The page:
In addition to basic safety courses, a nanny may have had advanced childcare training or many years of childcare experience. Often, nannies earn a weekly salary (based on hourly expectations), have taxes deducted from their pay and work year-round for a family. It’s expected that nannies receive benefits, including at least two weeks of paid holiday leave, and earn holiday pay, as well. Nannies often become part of the family, bonding with the children in a different way than their parents do. Some families consider their nannies co-parents or partners in parenting, getting information from their nannies on their child’s development and interests or asking their nannies to help their children cope with losses and stress.

Because the job of a nanny is much like that of a parent, most families and nannies work together to draw up a nanny contract that lays out all the terms and conditions of the job, including holiday leave, sick days and more.

There are many different types of nannies, depending on whether you’re looking for part-time, full-time, live-in or live-out care:

Full-time live-out nanny

  • Works “full-time” (i.e., five days a week, usually 45 to 50 hours)
  • Focuses exclusively on childcare (e.g., play, bath time, meals, activities, homework, transportation)
  • May have extensive training or education in childhood development, which makes them a valuable asset
  • May work extra hours or use their own car to help with nanny duties (such as picking up children from school), both of which will affect their rates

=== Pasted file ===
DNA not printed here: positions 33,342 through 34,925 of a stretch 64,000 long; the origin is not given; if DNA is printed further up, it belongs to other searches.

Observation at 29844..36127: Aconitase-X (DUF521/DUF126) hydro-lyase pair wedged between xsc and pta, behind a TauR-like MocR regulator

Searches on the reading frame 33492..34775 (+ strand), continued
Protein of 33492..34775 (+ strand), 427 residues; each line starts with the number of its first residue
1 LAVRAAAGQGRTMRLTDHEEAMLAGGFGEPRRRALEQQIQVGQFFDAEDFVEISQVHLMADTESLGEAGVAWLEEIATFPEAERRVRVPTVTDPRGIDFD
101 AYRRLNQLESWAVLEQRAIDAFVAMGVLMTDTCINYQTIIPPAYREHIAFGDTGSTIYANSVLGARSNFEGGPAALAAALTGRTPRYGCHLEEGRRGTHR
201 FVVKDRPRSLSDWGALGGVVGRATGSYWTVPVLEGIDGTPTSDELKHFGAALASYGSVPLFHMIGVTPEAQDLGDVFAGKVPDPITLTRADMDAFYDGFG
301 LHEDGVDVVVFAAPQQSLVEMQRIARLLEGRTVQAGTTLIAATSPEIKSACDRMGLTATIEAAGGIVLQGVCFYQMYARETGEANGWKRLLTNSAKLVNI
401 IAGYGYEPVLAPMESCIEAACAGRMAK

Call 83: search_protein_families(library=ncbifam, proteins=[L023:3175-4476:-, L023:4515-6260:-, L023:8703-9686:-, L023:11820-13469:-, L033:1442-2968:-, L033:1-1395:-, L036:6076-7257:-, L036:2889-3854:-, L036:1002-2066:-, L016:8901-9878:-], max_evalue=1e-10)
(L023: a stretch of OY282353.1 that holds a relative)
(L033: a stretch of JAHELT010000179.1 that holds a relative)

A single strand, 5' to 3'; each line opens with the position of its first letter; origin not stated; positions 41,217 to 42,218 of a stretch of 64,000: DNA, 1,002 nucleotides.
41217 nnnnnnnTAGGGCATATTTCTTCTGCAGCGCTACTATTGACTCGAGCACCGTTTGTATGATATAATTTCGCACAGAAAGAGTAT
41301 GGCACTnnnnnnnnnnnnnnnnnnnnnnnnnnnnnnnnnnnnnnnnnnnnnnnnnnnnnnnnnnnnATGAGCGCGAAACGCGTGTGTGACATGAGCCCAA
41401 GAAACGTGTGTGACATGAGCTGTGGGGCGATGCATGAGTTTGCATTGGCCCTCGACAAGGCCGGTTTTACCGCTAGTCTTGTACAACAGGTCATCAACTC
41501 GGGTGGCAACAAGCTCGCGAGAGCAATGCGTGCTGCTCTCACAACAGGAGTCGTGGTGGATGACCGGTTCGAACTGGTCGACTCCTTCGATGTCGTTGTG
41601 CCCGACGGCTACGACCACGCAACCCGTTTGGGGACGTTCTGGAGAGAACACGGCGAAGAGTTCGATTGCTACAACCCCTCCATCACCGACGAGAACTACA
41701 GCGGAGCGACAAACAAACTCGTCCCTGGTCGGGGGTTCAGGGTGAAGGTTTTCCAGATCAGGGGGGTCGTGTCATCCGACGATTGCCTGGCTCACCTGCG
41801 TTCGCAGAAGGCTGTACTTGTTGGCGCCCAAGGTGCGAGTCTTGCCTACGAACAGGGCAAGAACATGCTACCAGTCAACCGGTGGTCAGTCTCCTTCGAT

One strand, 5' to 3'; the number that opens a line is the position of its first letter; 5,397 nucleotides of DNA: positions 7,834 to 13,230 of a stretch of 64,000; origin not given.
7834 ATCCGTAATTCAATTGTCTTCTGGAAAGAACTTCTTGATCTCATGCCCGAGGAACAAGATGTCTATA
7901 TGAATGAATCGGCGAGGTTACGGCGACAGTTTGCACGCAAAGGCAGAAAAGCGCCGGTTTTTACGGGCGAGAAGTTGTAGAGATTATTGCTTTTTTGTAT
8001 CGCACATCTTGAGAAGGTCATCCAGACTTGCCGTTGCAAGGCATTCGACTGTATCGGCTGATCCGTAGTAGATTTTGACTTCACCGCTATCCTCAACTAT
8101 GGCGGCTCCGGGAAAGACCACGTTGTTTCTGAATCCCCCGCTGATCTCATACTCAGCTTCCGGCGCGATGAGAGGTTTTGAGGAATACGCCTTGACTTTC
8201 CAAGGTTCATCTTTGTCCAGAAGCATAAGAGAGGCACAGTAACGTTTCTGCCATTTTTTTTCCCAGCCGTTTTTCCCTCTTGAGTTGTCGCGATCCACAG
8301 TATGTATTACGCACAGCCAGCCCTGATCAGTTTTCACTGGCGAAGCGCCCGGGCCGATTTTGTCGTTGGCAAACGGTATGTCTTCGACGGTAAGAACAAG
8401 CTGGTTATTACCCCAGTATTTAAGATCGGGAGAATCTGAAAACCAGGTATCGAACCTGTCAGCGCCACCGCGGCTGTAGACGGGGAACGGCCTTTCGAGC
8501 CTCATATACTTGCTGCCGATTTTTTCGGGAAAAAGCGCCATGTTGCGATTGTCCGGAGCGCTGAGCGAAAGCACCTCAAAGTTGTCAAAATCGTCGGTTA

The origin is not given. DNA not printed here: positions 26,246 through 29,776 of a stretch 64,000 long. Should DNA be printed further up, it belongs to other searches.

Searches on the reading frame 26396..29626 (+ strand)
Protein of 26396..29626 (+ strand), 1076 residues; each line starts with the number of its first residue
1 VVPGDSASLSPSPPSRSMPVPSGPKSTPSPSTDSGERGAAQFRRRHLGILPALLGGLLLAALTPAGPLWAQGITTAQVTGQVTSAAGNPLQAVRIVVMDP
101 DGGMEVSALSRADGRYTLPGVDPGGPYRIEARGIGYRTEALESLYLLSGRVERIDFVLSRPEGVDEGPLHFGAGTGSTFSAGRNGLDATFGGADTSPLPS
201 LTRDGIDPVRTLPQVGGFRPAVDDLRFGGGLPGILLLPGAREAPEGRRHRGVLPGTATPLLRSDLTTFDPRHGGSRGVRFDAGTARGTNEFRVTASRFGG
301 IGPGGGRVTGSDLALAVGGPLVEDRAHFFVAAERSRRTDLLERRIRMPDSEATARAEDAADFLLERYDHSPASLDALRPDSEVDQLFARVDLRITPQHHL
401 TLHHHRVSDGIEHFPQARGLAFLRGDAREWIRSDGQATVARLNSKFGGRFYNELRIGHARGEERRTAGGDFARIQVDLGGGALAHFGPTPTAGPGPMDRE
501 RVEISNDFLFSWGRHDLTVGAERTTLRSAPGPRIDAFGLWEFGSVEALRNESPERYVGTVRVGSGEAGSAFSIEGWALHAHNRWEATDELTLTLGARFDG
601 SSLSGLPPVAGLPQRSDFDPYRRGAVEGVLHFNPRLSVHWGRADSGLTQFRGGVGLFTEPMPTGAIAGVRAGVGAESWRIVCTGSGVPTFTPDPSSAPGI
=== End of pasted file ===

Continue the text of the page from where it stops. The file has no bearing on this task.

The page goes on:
• Gets paid a weekly or salaried rate, which you can negotiate during the initial interview
  • Does not reside in the family’s home or perform any non-child-related cleaning or household chores

Full-time live-in nanny

  • Has the same responsibilities as a live-out nanny, but resides in the family’s home
  • Receives a furnished room, a private bathroom and sometimes a mobile phone and a car in exchange for reduced care fees
  • Maintains specific boundaries around work and non-work hours

Nanny housekeeper

  • Handles the same childcare duties as a live-in or live-out nanny, but also performs housekeeping duties during nap or quiet time or while the children are at school
  • May charge more (whether hourly or salary) than other nannies because they are providing additional services

Part-time nanny

  • Cares for children regularly, but for shorter time periods could be a few hours a week, only Monday to Wednesday or only after school
  • Will be more involved than a babysitter

The most important thing is that your child’s caregiver is providing the type and quality of care that’s right for your family. So now when you’re ready to hire, you’ll know the difference between a nanny and a babysitter and reach out to the right candidates for the job.

**All rate data is based on 2022 national averages on